Researchers grapple with ethical questions as deep brain stimulation implants like this one—approved for Parkinson's disease—are applied to other disorders.

Zephyr/Science Source

Researchers grapple with the ethics of testing brain implants

In 2003, neurologist Helen Mayberg of Emory University in Atlanta began to test a bold, experimental treatment for people with severe depression, which involved implanting metal electrodes deep in the brain in a region called area 25. The initial data were promising; eventually, they convinced a device company, St. Jude Medical in Saint Paul, to sponsor a 200-person clinical trial dubbed BROADEN.

This month, however, Lancet Psychiatry reported the first published data on the trial’s failure. The study stopped recruiting participants in 2012, after a 6-month study in 90 people failed to show statistically significant improvements between those receiving active stimulation and a control group, in which the device was implanted but switched off.

Although that decision was “game over” for BROADEN, the story wasn’t finished for some 44 patients who asked to keep the implants in their brains, and the clinicians responsible for their long-term care, Mayberg explained last week to colleagues at a meeting on the ethical dilemmas of brain stimulation research at the National Institutes of Health (NIH) in Bethesda, Maryland. 

The episode highlights a tricky dilemma for companies and research teams involved in deep brain stimulation (DBS) research: If trial participants want to keep their implants, who will take responsibility—and pay—for their ongoing care? And participants in last week’s meeting said it underscores the need for the growing corps of DBS researchers to think long-term about their planned studies.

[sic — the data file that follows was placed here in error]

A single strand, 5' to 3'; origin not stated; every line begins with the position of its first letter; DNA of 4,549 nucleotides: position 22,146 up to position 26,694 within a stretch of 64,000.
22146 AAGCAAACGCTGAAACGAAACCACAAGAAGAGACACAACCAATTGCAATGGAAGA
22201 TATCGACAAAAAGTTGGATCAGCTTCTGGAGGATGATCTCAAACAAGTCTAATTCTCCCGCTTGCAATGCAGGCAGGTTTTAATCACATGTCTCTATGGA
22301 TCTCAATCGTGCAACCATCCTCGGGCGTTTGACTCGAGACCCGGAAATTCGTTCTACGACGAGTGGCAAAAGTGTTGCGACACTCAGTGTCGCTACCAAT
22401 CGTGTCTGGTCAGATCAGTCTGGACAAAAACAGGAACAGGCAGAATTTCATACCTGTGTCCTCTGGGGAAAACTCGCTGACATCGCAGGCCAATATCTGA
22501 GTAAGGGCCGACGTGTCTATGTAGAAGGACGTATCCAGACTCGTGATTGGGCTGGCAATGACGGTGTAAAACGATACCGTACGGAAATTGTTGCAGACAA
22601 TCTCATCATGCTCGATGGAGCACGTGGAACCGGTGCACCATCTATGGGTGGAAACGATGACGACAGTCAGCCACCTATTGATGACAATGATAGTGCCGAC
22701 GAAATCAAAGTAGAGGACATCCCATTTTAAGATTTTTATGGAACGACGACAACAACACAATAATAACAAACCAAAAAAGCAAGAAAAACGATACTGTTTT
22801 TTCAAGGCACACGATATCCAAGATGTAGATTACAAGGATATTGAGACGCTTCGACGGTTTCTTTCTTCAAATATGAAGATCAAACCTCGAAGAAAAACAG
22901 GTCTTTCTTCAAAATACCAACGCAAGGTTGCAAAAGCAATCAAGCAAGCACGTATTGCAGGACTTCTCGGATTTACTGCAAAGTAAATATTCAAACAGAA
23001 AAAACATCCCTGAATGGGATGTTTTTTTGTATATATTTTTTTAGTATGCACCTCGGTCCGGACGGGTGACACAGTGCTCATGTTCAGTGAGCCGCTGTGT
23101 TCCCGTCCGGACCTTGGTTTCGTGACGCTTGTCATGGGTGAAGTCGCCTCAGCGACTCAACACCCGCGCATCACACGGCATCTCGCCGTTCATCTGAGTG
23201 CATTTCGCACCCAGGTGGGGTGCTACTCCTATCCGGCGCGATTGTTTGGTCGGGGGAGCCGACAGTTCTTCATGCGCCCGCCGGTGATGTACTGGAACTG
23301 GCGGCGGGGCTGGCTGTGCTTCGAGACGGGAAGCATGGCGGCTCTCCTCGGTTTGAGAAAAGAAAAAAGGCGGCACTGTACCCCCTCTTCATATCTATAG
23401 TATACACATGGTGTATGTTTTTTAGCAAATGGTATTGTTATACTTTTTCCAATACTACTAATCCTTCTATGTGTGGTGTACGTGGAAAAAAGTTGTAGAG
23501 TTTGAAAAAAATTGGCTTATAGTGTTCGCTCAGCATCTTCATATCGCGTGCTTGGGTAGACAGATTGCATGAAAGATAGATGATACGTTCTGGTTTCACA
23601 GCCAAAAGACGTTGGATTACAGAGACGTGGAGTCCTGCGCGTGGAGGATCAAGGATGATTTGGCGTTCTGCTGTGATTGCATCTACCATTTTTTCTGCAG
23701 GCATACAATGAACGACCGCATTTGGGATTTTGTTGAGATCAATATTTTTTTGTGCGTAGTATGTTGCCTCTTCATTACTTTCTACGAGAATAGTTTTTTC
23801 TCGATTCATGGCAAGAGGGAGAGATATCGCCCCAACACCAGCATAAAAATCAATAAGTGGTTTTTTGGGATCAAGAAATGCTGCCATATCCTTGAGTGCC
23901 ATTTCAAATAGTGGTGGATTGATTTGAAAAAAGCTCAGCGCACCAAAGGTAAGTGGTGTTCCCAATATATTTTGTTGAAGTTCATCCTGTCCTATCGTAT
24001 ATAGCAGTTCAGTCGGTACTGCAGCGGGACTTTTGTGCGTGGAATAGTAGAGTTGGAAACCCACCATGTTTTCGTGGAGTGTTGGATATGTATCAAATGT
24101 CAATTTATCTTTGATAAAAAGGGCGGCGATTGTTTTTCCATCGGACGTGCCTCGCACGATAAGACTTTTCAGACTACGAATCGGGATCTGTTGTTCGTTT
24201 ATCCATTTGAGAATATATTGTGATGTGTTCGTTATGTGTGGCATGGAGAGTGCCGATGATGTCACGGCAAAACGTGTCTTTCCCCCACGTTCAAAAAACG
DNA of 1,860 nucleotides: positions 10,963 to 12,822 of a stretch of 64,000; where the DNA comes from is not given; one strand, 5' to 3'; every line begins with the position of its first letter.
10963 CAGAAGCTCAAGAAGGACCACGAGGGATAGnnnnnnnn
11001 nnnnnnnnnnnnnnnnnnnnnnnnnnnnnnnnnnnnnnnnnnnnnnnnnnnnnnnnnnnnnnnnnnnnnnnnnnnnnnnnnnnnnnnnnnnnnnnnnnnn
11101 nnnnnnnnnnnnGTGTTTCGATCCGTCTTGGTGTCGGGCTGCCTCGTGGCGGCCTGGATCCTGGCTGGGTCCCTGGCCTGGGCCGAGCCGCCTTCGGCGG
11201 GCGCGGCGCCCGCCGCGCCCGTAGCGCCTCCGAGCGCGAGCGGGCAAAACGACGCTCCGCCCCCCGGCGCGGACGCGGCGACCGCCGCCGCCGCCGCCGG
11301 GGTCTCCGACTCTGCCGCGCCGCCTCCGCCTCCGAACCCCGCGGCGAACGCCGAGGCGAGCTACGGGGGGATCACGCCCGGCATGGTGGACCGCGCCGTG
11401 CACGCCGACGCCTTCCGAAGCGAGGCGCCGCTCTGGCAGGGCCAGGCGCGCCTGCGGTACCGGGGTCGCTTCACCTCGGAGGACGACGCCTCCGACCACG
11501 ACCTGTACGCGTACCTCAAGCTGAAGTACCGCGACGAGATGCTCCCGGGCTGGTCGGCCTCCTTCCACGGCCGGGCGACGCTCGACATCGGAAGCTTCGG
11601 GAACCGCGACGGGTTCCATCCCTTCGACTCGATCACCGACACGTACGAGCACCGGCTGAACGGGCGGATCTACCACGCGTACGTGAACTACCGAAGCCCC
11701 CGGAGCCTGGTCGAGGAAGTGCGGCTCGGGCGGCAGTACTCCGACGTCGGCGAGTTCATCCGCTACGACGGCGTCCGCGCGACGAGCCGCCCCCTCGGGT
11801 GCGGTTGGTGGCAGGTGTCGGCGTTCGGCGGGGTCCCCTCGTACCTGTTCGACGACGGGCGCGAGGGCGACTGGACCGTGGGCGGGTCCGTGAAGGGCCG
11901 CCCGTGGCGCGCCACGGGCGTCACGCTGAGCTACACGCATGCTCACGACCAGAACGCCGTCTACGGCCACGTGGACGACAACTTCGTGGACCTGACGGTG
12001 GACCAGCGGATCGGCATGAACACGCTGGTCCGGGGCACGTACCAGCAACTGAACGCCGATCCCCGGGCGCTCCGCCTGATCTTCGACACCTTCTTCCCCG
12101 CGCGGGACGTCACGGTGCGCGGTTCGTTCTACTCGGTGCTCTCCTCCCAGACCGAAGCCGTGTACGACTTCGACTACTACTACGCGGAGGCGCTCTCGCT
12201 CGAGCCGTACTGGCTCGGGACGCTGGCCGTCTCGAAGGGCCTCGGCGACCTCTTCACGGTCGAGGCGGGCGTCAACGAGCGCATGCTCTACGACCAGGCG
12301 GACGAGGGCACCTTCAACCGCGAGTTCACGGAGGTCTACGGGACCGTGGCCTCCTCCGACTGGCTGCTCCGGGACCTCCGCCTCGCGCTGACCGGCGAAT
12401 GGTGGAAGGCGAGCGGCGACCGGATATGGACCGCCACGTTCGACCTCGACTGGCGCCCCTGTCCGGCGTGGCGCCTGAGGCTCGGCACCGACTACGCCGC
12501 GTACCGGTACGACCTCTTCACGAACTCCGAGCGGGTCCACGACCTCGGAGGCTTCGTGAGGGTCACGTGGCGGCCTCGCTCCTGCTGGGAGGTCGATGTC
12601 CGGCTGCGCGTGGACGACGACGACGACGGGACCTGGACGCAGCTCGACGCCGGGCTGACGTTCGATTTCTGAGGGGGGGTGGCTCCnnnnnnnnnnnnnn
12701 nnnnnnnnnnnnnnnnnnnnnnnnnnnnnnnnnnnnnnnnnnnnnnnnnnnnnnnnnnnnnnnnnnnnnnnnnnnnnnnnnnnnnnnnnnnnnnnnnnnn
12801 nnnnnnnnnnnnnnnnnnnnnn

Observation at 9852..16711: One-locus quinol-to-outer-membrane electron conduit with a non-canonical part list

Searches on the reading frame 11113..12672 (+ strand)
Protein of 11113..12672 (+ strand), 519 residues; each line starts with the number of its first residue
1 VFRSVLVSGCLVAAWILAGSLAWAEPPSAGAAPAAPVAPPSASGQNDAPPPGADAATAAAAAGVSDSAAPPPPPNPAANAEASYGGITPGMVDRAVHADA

In the case of BROADEN, St. Jude Medical—which was acquired in January by Abbott Laboratories, based in Abbott Park, Illinois—stopped recruiting new participants after researchers estimated that the trial had only a 17% chance of success. Still, the trial continued into a second phase, in which the implanted device was switched on in all participants. By the 24-month follow-up, about half of the 77 remaining participants reported that they were “responding” to the treatment (defined as at least a 40% improvement on a standard depression scale). Nineteen were in full remission.

Before the study began, Abbott agreed to pay the cost of surgically removing the device, which includes two electrodes in the brain and wires that connect them to a battery implanted below the clavicle. And for those who wished to keep their devices intact, the company also promised to supply rechargeable batteries.

But participants bear financial responsibility for maintaining the device should they choose to keep it, and for any additional surgeries that might be needed in the future, Mayberg says. “The big issue becomes cost,” she says. “We transition from having grants and device donations” covering costs, to patients being responsible. And although the participants agreed to those conditions before enrolling in the trial, Mayberg says she considers it a “moral responsibility” to advocate for lower costs for her patients, even it if means “begging for charity payments” from hospitals. And she worries about what will happen to trial participants if she is no longer around to advocate for them. “What happens if I retire, or get hit by a bus?” she asks.